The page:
Friday, October 17, 2008

Inside the NPA

Brent Whelan, who contributed the post on the Besancenot rally earlier this week, has launched his own blog, and in his latest post he takes us inside a meeting of the local NPA committee in the 14th arrdt.

Oops!

I quote verbatim from the blog Ceteris Paribus:

Traditore

Extrait de l'éditorial du Washington Post soutenant (non sans réserves parfois idiotes) Barack Obama :
A McCain presidency would not equal four more years, but outside of his inner circle, Mr. McCain would draw on many of the same policymakers who have brought us to our current state. We believe they have richly earned, and might even benefit from, some years in the political wilderness.
Et ça donne, en traduction dans Le Monde (un habitué du genre) :
Le Washington Post précise que, selon lui, une présidence de McCain n'équivaudrait pas à quatre années supplémentaires d'administration Bush mais qu'elle profiterait aux mêmes décideurs. "Nous pensons qu'ils se sont enrichis, et qu'ils ont même tiré bénéfice de ces années de désert politique", peut-on lire dans cet éditorial, qui sera publié vendredi dans l'édition papier du journal.
Nous pensons pour notre part que plusieurs heures de lecture d'un dictionnaire anglais / français seraient une punition largement méritée - et peut-être même profitable- pour le journaliste qui a commis cet affreux contresens

The Man in the Street and the Market

The following is a guest post contributed by Lisa Pham, an Australian writer who is currently studying journalism at Sciences Po in Paris.

“I have no faith in the stock exchange, and this crisis proves I’m right.”
By Lisa Pham in Paris
October 15 2008

As the sun warmed the Parisian streets, market goers were making the most of their Sunday morning. Marché d’Aligre is one of the cheapest fruit and vegetable markets in the French capital, with buyers queuing up for bananas, fresh cauliflower and ripe tomatoes.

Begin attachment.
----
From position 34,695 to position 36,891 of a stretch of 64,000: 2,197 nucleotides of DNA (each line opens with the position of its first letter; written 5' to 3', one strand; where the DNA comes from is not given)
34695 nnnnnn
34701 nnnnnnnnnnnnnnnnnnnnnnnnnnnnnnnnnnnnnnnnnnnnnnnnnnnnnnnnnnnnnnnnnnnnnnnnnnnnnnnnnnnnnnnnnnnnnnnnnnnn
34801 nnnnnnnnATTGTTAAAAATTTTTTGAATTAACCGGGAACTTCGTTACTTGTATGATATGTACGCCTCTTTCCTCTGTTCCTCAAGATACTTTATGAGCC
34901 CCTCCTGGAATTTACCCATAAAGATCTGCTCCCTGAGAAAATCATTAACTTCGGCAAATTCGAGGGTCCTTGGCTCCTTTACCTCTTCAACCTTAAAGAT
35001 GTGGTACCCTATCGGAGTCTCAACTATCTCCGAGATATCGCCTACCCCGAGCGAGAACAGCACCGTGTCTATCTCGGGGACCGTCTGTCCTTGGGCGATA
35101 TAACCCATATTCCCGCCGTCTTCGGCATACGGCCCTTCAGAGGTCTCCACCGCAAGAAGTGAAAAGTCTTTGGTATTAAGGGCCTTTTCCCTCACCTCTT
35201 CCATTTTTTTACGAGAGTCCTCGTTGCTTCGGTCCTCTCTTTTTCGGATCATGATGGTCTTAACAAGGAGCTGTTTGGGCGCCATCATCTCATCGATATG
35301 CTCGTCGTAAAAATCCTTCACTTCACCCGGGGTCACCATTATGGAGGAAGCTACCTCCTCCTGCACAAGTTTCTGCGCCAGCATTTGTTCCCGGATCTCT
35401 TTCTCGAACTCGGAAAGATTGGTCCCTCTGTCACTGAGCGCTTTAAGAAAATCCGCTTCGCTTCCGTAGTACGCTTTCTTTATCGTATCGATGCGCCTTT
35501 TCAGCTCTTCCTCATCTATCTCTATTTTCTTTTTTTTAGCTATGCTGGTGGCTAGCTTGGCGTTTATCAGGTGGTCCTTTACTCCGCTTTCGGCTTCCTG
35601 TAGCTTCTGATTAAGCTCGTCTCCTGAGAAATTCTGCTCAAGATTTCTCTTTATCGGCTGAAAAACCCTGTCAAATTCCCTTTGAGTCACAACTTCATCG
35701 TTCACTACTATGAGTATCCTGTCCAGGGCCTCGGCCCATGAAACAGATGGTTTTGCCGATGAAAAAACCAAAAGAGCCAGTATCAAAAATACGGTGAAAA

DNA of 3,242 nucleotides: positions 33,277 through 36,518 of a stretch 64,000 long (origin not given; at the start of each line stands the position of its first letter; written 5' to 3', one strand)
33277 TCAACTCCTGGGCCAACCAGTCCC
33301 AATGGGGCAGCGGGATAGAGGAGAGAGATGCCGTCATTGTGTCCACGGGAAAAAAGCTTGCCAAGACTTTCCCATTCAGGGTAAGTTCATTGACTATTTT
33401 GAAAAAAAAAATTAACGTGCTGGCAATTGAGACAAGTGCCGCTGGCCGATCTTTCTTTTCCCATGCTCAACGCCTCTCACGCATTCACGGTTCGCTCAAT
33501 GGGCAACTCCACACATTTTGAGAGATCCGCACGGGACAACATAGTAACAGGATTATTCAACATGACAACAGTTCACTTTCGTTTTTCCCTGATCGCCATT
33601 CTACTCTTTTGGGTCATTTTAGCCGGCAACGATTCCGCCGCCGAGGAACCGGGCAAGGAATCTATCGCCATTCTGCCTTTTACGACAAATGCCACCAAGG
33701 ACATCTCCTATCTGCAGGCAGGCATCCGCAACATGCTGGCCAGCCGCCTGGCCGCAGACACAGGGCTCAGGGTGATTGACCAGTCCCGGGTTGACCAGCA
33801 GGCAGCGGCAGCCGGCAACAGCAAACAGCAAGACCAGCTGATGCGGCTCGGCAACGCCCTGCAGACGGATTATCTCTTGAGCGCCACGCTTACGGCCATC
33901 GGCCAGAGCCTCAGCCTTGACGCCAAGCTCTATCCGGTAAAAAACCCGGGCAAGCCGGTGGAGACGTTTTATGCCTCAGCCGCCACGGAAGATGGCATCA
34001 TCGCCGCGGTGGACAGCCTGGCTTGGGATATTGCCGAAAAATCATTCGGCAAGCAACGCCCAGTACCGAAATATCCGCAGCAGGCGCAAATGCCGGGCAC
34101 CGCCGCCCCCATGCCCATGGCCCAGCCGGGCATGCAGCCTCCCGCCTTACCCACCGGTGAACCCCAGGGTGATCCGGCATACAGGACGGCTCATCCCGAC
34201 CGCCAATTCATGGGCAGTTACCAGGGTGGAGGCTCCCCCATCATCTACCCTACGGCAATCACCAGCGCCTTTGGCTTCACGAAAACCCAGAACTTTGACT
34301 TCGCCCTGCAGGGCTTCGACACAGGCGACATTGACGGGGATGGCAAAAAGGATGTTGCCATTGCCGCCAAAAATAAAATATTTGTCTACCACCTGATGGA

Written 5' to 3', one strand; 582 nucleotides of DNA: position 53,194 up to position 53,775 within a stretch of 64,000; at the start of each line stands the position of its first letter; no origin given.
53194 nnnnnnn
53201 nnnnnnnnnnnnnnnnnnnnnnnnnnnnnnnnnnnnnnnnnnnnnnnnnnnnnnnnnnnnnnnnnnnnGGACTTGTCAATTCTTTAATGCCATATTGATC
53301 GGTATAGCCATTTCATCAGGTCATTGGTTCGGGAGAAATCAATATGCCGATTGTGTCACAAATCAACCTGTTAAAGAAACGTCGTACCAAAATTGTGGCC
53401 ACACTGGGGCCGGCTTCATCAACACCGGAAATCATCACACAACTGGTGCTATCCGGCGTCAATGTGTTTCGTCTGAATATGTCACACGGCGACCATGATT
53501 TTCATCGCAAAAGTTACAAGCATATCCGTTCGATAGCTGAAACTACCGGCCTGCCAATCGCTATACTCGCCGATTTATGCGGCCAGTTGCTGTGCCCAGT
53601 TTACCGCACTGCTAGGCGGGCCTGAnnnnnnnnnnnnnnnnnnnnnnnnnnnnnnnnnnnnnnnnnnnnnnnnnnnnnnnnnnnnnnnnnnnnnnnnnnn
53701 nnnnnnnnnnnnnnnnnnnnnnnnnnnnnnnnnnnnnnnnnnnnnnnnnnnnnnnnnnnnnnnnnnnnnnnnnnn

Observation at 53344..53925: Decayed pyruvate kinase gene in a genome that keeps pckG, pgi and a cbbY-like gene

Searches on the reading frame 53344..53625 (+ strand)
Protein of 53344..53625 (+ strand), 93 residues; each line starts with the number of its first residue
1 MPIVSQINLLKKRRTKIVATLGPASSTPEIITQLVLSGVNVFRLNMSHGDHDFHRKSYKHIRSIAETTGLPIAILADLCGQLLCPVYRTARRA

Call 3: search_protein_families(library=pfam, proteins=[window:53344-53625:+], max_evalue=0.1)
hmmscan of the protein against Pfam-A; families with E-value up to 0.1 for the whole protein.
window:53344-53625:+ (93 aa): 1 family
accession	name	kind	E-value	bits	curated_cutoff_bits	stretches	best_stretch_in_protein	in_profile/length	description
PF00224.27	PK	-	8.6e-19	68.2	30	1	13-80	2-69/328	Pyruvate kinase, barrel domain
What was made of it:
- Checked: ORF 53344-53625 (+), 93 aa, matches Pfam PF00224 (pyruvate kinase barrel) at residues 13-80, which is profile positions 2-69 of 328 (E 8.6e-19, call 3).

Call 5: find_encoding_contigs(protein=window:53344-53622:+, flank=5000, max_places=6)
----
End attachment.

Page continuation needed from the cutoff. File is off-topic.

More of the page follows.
In a week that saw the Paris Bourse experience its worst ever single-day loss, the impact on daily living costs for French people has not yet been felt.

“We don’t yet know how the government is going to react,” says Vincent, a 40 year-old employment researcher. He keeps his money in three different bank accounts: ING Direct, Caisse d’Epargne and Banque Populaire. “I have no faith in the stock exchange, and this crisis proves I’m right,” he says.

For 49-year-old Alain S., an engineer, the plummeting shares have little impact on his routine. He and his wife are at the market doing their weekly shopping. “We don’t have any shares, so we’re not worried,” he says.

Vincent M., a student, shares this sentiment. “I know it’s being talked about a lot, but I feel like the situation doesn’t concern me directly just yet.” The long-term effects of the financial crisis are unclear, in particular whether price hikes should be expected. “I have simple habits,” continues the 21-year-old, “so not much will change.”

Many market goers are hesitant to comment on the situation because they feel like they don’t understand what’s happening. Nevertheless Mohamed, a 36-year-old electrician, is nervous about the future. His wife even more so. “We don’t have much money,” he explains. “We have some savings in the bank and my wife says that we have to withdraw it all.”

Their fear is reminiscent of the Great Depression of 1929, when customers took money out of all their accounts because they were worried about the banks becoming insolvent. This, however, only deepened the economic damage.

Does Mohamed trust his bank? “Not at all,” he replies staunchly. Fearing unemployment and inflation ahead, he and his wife are trying to pay more attention to what they spend. Shopping at the Sunday market is cheaper than at grocery stores.

Similarly 54-year-old Fateho, who works in opinion polls, is being careful with her money. “I’m looking for the cheapest things,” she explains, “I check out each stand when I’m at the market. I’ve decreased my spending habits and I’m trying to cook more at home.” While she says she has confidence in her bank, it’s a little shaky. “Touch wood!” she jokes.

For Cristina, a 31-year-old teacher, it’s too soon to predict what consequences the financial crisis will have on the French economy. If prices increase she’ll inevitably change how she spends money, but if not, she thinks it will be the same. “Maybe less travelling,” she admits.